A closer look at his private world–his preoccupation with the ordinary, and simplicity of writing and living–is a revelation. It seems nothing short of a miracle that he has come to be such a successful author, particularly in an era where there is a glut of ponderous literary tomes by highly-paid celebrity authors. Perhaps, the answer lies in his quote: “Don’t try too hard, then you are sure to chase success away...” or something to that effect.

I am a writer without regrets, and that is no small achievement!

As he starts signing our books, I ask him if I can shoot him. With my passion for photography, I had gone armed with my 50mm f1.8 prime portrait lens. Bond sportingly consents and as I remove my lens from the camera bag and prepare to fix it, he is amused. “Oh, you have a proper lens and all. You seem to be serious about it.” Hubby interjects to tell him how I had stopped writing in the pursuit of photography. He is eager to know the reason why. I say, I don’t quite know but I just seem to have lost the ability to write.

Much to our surprise, he tells us of a time when he was hooked on to photography. It was in the pre-digital era, of course, and he used to shoot black and white. He confesses that as he wielded the camera his ability to wield the pen took a backseat. “I was more involved with the act of composing a picture than actually taking in the surroundings and being alert to what people around me were saying.” Thus, his dalliance with photography did not last long.

Does he still go on long walks all the way to Lal Tibba (the highest point in Landour) where he, at times, encountered leopards? “I go for evening walks, but not very far. In the last five years or so, people–tourists and trippers–have suddenly started recognising me. They point at me and say: ‘Ruskin Bond, Ruskin Bond’," he laughs. Does that bother you? I ask. “It doesn’t bother me, but that’s the end of my walk. So now I sneak out at night,” reveals the writer with a glint in his eye. (I hope I am not letting out a secret!) Leopards, jackals and foxes still lurk around and claim their right to the night.

He doesn’t socialise much but does know people – other writers and celebrities – who have settled in Mussoorie. The Gantzers are one such couple. We were acquainted with Hugh and Colleen; I had profiled the husband and wife travel-writer duo for a Sunday newspaper I was working with once upon a time. My husband knew Hugh as he was a naval commander before he became a writer. Bond promptly offers to call them from his ‘tring-tring telephone’ – another relic from the past - and arranges a meeting! He says they will be happy to meet us.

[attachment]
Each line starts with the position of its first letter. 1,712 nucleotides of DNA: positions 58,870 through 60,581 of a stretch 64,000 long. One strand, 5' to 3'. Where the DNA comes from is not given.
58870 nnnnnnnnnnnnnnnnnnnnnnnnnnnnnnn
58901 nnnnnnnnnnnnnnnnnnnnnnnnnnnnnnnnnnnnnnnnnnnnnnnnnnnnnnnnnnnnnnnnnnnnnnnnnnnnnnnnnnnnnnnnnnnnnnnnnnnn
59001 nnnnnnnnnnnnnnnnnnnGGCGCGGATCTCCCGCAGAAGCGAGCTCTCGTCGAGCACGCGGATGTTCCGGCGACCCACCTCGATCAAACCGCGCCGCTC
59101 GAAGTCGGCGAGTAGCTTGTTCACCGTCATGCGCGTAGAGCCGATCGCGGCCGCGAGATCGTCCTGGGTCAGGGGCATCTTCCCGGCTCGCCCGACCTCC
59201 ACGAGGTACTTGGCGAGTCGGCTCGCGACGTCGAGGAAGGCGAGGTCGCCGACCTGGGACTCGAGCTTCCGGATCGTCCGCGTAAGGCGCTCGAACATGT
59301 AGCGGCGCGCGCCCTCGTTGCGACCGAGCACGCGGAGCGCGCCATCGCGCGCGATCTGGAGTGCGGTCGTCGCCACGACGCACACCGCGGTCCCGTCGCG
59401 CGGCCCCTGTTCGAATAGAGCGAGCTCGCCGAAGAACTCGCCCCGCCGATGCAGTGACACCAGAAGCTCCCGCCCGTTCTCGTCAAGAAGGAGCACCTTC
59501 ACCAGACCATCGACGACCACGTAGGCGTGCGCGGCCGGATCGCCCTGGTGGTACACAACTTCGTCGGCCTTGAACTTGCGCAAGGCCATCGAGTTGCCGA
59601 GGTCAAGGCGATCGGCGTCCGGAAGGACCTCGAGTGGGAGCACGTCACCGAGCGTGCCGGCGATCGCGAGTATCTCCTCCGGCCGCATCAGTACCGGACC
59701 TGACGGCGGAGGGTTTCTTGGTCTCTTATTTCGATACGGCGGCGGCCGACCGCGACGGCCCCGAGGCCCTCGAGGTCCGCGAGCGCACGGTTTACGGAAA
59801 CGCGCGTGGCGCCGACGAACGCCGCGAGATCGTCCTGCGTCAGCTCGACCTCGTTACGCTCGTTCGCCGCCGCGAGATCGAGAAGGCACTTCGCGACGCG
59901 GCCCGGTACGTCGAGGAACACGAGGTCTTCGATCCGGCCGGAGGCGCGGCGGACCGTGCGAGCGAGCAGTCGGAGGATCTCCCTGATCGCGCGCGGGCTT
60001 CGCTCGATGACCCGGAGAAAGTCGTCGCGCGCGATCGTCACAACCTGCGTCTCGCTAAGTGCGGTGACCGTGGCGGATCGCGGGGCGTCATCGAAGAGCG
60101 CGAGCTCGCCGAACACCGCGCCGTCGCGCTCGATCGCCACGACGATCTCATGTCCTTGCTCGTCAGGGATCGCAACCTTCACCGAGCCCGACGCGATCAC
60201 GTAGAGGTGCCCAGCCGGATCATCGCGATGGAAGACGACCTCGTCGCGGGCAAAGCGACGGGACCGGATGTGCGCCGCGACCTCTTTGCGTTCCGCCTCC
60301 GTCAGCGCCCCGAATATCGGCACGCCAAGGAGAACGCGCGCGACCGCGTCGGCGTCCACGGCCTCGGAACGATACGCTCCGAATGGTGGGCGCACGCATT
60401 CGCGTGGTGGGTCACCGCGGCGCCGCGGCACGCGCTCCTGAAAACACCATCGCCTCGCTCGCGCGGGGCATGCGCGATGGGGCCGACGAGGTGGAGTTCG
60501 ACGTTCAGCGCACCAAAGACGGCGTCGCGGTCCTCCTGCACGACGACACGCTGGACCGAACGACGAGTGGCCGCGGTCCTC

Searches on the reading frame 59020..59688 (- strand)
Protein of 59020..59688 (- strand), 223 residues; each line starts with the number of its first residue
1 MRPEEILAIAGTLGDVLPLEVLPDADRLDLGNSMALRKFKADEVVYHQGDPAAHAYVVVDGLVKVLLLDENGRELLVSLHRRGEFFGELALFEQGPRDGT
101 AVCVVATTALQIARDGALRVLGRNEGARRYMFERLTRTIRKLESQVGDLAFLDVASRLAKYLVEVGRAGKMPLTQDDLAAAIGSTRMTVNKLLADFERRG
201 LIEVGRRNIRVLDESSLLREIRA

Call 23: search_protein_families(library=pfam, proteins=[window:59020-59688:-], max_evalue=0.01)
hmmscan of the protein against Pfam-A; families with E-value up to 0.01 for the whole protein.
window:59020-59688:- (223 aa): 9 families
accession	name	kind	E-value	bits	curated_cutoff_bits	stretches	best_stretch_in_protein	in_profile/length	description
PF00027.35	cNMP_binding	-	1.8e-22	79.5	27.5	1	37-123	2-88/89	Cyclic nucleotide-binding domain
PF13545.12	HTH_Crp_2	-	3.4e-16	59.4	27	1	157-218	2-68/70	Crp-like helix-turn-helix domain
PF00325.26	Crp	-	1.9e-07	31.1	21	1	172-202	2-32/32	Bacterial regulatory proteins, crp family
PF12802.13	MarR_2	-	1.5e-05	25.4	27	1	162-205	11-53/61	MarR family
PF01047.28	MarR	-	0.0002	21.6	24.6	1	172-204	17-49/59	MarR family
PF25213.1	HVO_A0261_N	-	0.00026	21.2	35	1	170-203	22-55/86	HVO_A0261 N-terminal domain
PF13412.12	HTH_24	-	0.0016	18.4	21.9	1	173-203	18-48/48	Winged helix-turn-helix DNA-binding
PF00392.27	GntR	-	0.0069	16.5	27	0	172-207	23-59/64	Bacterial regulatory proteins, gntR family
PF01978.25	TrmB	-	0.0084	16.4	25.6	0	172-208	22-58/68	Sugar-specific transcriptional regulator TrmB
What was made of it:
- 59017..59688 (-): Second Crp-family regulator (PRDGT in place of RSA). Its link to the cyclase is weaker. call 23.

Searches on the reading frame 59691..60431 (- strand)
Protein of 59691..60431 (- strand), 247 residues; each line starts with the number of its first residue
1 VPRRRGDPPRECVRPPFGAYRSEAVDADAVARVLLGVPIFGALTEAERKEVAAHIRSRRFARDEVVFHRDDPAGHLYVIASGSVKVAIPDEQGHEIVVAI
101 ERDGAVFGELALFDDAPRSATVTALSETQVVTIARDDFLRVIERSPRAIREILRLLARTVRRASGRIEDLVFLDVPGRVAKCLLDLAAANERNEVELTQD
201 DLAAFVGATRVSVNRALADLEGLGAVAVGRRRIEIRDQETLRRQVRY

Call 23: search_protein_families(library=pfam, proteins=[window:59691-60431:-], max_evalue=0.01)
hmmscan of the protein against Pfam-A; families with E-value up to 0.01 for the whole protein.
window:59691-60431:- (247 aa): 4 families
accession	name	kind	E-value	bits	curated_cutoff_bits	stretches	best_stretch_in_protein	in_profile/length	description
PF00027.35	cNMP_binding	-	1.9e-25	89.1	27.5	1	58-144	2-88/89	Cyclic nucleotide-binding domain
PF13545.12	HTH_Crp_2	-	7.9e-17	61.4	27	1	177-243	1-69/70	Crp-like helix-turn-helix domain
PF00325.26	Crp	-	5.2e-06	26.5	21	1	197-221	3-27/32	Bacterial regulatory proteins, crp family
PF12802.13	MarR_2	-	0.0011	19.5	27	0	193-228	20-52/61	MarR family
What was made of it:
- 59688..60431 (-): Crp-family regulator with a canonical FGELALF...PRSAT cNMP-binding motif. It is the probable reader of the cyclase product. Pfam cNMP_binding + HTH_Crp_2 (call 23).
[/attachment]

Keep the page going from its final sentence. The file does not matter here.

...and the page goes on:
We talk desultorily about this and that. And then, all too soon, it is time to leave (we had been granted an hour).

As we get up, I see a pot of red geranium on his writing table in the adjacent room. Gazing at his geraniums, I am transported into his creative world.

“Geraniums are good companions. I can meditate upon a geranium. That is, I can spend a long time gazing at one.” I recalled his lines.

I tell him that I am carrying some saplings from the Academy as souvenirs for my home garden. He is eager to know which ones. He asks me if geraniums do well in Bombay.

Red geranium
Gleaming against rain-bright floor…
Memory, hold the door!

The window with hill-view has been a recurring motif in his writings. “A long and ne’er-say-die search for the perfect window. This would be one way to sum up my life… It wasn’t until I moved into my present abode, a windswept, rather shaky old house on the edge of a spur that I was truly satisfied,” he writes somewhere.

I want to look out of his window very badly and ask him if I could. He welcomes me to his “sunny” room - with geraniums by the window - which is also his bedroom. The whiff of crisp mountain air and the vista take my breath away. Ruskin Bond had “run away” from Delhi ages ago to make home in the hills. Landour has been home for long for the man who walks among trees.

There is nothing to keep me here,
Only these mountains of silence
And the gentle reserve of shepherds and woodmen
Who know me as one who
Walks among trees.

We say our goodbyes and as I climb down the steep flight of stairs I am all admiration that his knees still take him up and down these. We pause down below to savour the soiree before being rudely thrust into the touristy world. On the hillside, amidst pink heather a party of streaked laughing thrushes is frolicking about, a last romp before day-close. In the evening chill, I feel warmly hugged in a “fantasy” world that Ruskin Bond brought alive.

Some people choose to sail around the world in small boats. Others remain in their own small patch, yet see the world in a grain of sand.